News - Audi
Geneva show: Audi details future design
Conceptually obliged: Audi will bring styling elements found on a slew of its show cars – including the e-tron concept (left) and Q8 sport concept (below) – to its production vehicles in the near future.
New styling philosophies to spread across Audi range to further distinguish models
9 March 2017
AUDI will use its pair of Q8 coupe-like SUV concepts as a basis for its future
design language which will allow for greater model differentiation, in contrast
to the styling philosophy of compatriot rival Mercedes-Benz.
Speaking to Australian journalists at the Geneva motor show, Audi head of
exterior design Andreas Mindt outlined some changes coming to impending Audi
models, including the new A6 and A7 twins, as well as a next-generation A8
luxury limo, A1 micro car and Q3 small SUV.
“We said, in the future we want to separate the sportscars and the SUVs,” he
said. “The SUVs have an octagon, an eight-pointed grille, and the RS5 (for
example) has a six-pointed grille, so that’s the difference between both lines.
The rugged car is eight-pointed, the other car is six-pointed.”
Speaking specifically about the A4 and A5 twins, Mr Mindt said the cars wear
different bonnets and front grilles, differentiating the former as a status car
and the later as a dynamic vehicle – a design flourish which will make its way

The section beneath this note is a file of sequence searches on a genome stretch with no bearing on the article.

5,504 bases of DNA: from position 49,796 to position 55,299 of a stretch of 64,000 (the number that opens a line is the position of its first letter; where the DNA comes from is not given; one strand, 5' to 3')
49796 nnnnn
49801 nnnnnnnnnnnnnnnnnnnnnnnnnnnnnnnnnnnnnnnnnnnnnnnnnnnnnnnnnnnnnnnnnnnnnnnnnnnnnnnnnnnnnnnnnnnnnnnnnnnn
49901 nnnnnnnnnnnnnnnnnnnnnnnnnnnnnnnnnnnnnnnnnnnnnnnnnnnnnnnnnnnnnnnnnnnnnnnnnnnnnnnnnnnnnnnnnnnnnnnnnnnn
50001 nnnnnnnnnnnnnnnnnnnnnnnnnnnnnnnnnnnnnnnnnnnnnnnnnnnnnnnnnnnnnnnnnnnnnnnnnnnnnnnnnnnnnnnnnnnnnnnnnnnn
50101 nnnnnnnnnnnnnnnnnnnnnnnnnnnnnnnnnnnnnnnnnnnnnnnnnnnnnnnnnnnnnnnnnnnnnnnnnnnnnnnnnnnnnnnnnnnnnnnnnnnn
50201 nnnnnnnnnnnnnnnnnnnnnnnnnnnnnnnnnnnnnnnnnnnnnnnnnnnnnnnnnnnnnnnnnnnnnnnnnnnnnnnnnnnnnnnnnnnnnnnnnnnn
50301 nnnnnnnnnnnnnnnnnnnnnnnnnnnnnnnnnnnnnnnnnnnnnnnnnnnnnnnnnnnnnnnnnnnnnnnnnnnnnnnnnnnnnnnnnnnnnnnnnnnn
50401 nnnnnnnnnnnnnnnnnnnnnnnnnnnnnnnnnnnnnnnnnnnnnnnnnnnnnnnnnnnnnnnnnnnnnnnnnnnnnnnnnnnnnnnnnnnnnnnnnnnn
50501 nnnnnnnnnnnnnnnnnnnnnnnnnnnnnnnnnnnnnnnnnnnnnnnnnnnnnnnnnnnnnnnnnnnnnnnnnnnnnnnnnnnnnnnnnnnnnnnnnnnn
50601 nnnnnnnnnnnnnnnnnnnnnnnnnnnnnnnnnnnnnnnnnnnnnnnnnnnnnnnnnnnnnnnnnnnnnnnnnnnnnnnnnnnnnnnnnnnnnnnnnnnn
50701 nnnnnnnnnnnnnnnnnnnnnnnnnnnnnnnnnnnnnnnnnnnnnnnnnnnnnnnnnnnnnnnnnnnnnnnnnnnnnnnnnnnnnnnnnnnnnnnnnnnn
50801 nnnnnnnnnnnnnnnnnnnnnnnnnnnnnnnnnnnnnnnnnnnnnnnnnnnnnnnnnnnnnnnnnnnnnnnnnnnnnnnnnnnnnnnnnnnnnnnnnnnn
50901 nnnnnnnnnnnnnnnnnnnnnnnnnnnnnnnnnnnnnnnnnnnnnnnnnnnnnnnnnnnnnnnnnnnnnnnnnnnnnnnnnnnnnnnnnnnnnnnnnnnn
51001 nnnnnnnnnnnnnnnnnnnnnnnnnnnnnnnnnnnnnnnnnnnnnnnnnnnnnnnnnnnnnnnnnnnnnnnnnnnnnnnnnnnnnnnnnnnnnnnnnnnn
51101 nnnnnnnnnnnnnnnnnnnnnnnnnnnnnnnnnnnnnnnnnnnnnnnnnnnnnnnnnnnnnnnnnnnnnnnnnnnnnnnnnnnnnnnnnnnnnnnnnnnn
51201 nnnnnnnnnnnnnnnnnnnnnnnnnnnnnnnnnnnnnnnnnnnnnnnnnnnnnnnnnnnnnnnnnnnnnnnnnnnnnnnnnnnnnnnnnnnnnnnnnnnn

into the refreshed A6 and A7.
“A5 and A4, which has two different faces already, I think this is very
important,” he said. “One is more status and for sure the next A8 will have the
One design aspect featured on the Q8 sport concept which will make its way into
future production models is its unique blue X-shaped headlights – which will be
used to denote laser light technology.
“The laser light in the future will have a blue X. It will come into production
later on, we will see this,” he said.
Other areas which will see an overhaul include the space below the headlights,
which could be used for special features such as a headlight cleaning system.
“Later on, you will see some solutions, we have something in mind for this,” Mr
Mindt said. “I can’t explain what but there will be a special function on
there, maybe you can clean the front lights, something like this.”
However, designing future products also means designing around new and emerging
technologies including electric drivetrains and expanded connectivity.
Mr Mindt confirmed future models will come with the option of cameras in lieu
of side view mirrors – similar to what was seen on the Audi’s 2015 Frankfurt
motor show e-tron concept – as traditional mirrors can add unwanted drag and
noise to a car.
“Later when you see the electric driven cars, they have an issue with more
noise,” he said. “You need to get the aerodynamics right and when you get rid
of the wing mirror, then the car becomes quieter.
“Standard wing mirrors make the aerodynamics worse by 12 per cent, a wing
mirror is like a pedal in the air and with and without, the difference is 12
“It’s a big amount, if you need range in an electric driven car, to get rid of
that, it gives you 10 miles and at the end of the day, this is crucial.”